About the Author:
Tonya L. Witherspoon is a technology integration specialist at Wichita State University and author of the book “Multidisciplinary Units for Prekindergarten Through Grade 2,” published by ISTE The International Society for Technology in Education. Tonya led an online seminar on using technology with very young profoundly gifted children. The following list of resources was compiled from that discussion.
Look for technology tools that allow children to create and produce, brainstorm, analyze, and communicate ideas NOT just respond, react, and consume. Below is a list of technology projects, software, and online resources that were discussed in the seminar.
1. Digital Portfolios
When children use computers and technology to create digital products it is easy to begin collecting these products in a digital portfolio. Non-digital products can be scanned or photographed to add to a digital portfolio. In addition, movies and sound files can be saved to capture action, thoughts, and voices.
Digital artifacts can be collected and organized in a PowerPoint presentation, a webpage, a blog, a word document, etc. These files can be burned on CD or DVD and easily stored, duplicated, and shared.
An artifact becomes evidence when it is related to a goal or objective and includes a personal reaction or reflection that acts as a caption. A digital portfolio is NOT just a scrapbook. A digital portfolio is a thoughtfully selected group of items that can be used as evidence to prove a learning objective. It also includes personal reflections and future goals. Below are some informative sites on portfolio development:
Electronic Portfolios - Families
“The visual way to think, write, and comprehend.” - Kidspiration.
Atomic Learning video tutorial series:
3. Clay Animation
Creating a clay animation movie allows students to use their artistic and creative talents while using clay and technology to communicate and tell a story. Clay animation appeals to multiple intelligences and a broad variety of learners. Language skills are engaged while brainstorming and writing the script and storyboard. Mathematical, logical, and spatial skills are used in organizing the project, sequencing the frames, and using digital photography and video editing technology. Creativity is encouraged when students sculpt clay characters, draw and paint sets, and animate their stories. Collaboration skills are practiced when students work together to produce a clay animation project. Clay animation can be used as a communication tool for ANY subject. Below are a few examples:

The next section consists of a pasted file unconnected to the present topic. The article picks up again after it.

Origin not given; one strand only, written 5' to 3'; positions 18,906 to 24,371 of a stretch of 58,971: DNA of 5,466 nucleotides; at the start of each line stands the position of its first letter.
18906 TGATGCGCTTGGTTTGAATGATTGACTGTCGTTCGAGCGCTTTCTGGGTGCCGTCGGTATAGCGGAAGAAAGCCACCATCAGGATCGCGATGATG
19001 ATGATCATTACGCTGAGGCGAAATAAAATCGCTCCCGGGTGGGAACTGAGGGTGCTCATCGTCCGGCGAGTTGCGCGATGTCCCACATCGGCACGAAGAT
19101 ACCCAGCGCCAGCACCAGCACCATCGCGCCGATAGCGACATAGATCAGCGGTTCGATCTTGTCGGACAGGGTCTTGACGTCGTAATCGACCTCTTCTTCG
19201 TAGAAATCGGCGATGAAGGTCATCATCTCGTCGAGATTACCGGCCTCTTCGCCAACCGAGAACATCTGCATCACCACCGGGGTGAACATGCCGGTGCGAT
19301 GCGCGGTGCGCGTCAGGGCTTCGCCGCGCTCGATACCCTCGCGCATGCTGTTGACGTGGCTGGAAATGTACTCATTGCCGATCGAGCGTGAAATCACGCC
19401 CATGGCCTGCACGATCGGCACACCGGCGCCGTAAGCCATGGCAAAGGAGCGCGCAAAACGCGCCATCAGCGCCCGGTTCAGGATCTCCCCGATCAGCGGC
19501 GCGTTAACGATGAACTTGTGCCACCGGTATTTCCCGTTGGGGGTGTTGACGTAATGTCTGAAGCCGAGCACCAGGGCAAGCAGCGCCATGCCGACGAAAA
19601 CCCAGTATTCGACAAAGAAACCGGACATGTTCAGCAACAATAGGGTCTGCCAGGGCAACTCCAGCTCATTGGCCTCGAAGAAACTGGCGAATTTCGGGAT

Clay Animation Made Easy
4. Communication Software
5. Mathematical and Analytical Software
LEGO LDRAW and MLCAD
Zoombinis Logical Journey
6. Robotics Resources for Young Children
Robotics In The Classroom
PCS Learning Labs
Carnegie Mellon University National Robotics Engineering Consortium
7. Additional Online Resources
The Globe Program
Iditarod Trail Sled Dog Race
GIS Brings Real-Life to Learning
The OWL at Purdue and Purdue University Writing Resources
Lulu – Self-publishing Resource
Want a radio station of your own?
Creating Your Own Internet Radio Station
Landmark Project – David Warlick
8. Resource Documents: What do the experts say?
ISTE NETS The National Educational Technology Standards for Students
Kids Design the Future
Young Children and Technology
From Now On – Jamie McKenzie
Edutopia – George Lucas
This article is provided as a service of the Davidson Institute for Talent Development, a 501(c)3 nonprofit dedicated to supporting profoundly gifted young people 18 and under. To learn more about the Davidson Institute’s programs, please visit www.DavidsonGifted.org.
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